4 Things to Keep in Mind When Creating Policies to Scale Smallholder Access to Quality Seeds
The June Ag Sector Council seminar explored policy considerations for improving seed systems and featured Mark Huisenga from the Bureau for Food Security, Pradeep Prabhala from Monitor Deloitte and Charlee Doom from USAID East Africa. Pradeep introduced a new USAID-funded study that examines the potential efficiencies of different types of seed systems, and Charlee discussed the benefits of seed harmonization—bringing in examples from her current work with COMESA.
In case you missed it, here are a few important take-aways from the event:
1. Different types of seed fall into discrete economic archetypes.
A new study by Monitor Deloitte has found that different market systems best support the distribution of different seeds, depending upon the variety. The private and public sectors both have roles to play in getting early generation seeds out to farmers, but the ways in which they can support these market systems will need to vary. In the case of legumes, for example, that do not have a large commercial demand but are important for food security, the public sector likely should play a bigger role. Supporting the market system that is most appropriate in a given situation will offer the best results when attempting to scale farmer access to improved varieties.
2. Across all archetypes, actors need to make strategic trade-offs in a way that results in a more efficient allocation of resources for all stakeholders.
This study provides a great framework for beginning conversations with governments around where the private sector is useful, and where the government will have to invest. Each sector will need to make tradeoffs for a more efficient seed system, and the framework that this study lays out it useful in illustrating these decision points.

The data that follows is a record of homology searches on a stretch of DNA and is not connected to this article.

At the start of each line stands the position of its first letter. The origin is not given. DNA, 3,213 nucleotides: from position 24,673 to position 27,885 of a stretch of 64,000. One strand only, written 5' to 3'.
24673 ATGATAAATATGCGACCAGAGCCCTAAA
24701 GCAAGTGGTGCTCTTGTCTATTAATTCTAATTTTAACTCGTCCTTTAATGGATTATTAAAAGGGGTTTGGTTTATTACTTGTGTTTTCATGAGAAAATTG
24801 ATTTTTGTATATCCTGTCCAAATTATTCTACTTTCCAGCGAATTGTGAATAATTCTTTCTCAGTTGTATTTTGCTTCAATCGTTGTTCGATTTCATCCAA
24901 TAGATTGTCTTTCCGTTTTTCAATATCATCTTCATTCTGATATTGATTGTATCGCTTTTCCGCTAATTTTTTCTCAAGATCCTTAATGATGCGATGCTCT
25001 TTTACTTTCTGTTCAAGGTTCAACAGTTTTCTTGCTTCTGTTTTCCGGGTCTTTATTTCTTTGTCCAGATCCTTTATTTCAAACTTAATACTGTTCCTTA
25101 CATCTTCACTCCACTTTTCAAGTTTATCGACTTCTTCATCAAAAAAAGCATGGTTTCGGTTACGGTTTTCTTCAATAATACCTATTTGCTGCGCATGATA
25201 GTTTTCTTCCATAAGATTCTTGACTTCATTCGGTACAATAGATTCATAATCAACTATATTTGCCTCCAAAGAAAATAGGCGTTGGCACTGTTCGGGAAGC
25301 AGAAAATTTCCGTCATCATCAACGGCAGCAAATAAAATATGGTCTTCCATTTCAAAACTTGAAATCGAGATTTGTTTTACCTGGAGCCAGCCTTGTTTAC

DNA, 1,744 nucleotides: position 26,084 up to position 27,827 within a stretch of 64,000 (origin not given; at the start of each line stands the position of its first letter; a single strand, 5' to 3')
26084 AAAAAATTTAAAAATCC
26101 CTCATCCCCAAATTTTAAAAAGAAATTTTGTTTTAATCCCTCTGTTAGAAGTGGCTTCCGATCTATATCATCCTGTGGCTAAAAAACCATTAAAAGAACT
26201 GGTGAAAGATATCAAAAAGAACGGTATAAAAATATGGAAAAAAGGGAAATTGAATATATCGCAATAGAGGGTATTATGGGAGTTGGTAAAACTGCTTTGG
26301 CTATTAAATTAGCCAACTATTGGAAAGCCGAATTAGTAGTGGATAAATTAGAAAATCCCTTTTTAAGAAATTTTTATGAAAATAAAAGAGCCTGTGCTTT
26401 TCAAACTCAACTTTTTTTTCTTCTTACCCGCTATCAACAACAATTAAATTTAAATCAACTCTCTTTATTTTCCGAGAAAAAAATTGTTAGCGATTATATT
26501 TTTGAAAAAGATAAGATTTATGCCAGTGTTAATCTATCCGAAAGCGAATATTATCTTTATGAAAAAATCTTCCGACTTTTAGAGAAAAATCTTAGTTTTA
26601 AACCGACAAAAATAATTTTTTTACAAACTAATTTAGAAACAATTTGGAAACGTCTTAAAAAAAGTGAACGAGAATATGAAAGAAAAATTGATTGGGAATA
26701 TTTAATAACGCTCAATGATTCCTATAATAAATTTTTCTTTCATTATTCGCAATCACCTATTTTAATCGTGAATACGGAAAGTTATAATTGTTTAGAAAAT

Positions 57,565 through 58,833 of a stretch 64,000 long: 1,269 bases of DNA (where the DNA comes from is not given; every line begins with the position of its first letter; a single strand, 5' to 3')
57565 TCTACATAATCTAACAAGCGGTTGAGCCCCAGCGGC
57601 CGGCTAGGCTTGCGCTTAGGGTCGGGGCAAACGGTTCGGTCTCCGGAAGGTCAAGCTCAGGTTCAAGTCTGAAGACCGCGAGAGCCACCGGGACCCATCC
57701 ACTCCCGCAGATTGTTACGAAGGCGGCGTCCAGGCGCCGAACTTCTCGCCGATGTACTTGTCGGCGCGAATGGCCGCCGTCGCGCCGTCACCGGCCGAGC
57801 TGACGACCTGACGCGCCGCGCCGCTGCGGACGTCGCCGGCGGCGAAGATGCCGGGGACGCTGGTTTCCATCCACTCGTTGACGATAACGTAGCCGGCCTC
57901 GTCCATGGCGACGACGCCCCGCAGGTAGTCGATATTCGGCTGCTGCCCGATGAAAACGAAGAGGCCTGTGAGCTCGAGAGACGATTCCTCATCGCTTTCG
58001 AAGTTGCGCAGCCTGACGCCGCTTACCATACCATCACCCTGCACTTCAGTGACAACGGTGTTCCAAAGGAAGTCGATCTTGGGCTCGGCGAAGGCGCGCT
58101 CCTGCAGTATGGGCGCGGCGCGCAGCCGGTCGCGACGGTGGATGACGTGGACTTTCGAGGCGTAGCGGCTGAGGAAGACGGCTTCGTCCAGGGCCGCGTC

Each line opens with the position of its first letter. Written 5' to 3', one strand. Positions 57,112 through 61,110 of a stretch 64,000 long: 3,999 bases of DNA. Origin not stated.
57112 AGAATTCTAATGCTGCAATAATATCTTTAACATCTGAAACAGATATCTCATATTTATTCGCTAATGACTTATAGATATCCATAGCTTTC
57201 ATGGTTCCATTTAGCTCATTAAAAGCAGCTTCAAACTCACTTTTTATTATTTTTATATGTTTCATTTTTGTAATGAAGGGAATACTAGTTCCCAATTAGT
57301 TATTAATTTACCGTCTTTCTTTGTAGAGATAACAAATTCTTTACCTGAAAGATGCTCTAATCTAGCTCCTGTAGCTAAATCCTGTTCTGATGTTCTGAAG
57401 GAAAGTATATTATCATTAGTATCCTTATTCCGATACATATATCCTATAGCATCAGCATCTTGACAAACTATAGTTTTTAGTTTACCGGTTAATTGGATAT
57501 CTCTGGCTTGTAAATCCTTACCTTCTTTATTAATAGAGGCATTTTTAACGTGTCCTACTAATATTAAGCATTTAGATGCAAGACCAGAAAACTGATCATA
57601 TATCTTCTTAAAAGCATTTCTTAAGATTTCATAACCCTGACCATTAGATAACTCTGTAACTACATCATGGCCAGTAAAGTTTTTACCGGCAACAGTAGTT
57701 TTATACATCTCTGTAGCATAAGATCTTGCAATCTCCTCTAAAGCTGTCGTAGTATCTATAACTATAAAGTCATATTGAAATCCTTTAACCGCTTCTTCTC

3. For seed harmonization, private sector and other stakeholder buy-in and commitment is critical.
Seed harmonization is a good way to work with many sectors to improve the market system through policy, but it demands buy-in from a number of different players. As Charlee described it, passing a policy is the end of the beginning in this process- because having a policy isn't enough. It must be followed up with activities that nationalize and domesticate that policy.
4. Harmonization is beneficial to smallholder farmers and expands seed ventures.
Garnering buy-in from a variety of stakeholder includes holding conversations with actors like the private sector and civil society. Harmonization will ultimately be beneficial to these actors, and they should be brought into the conversation.
Check out the resources on the “Creating Policies for Scaling Smallholder Access to Quality Seed” event page to learn more!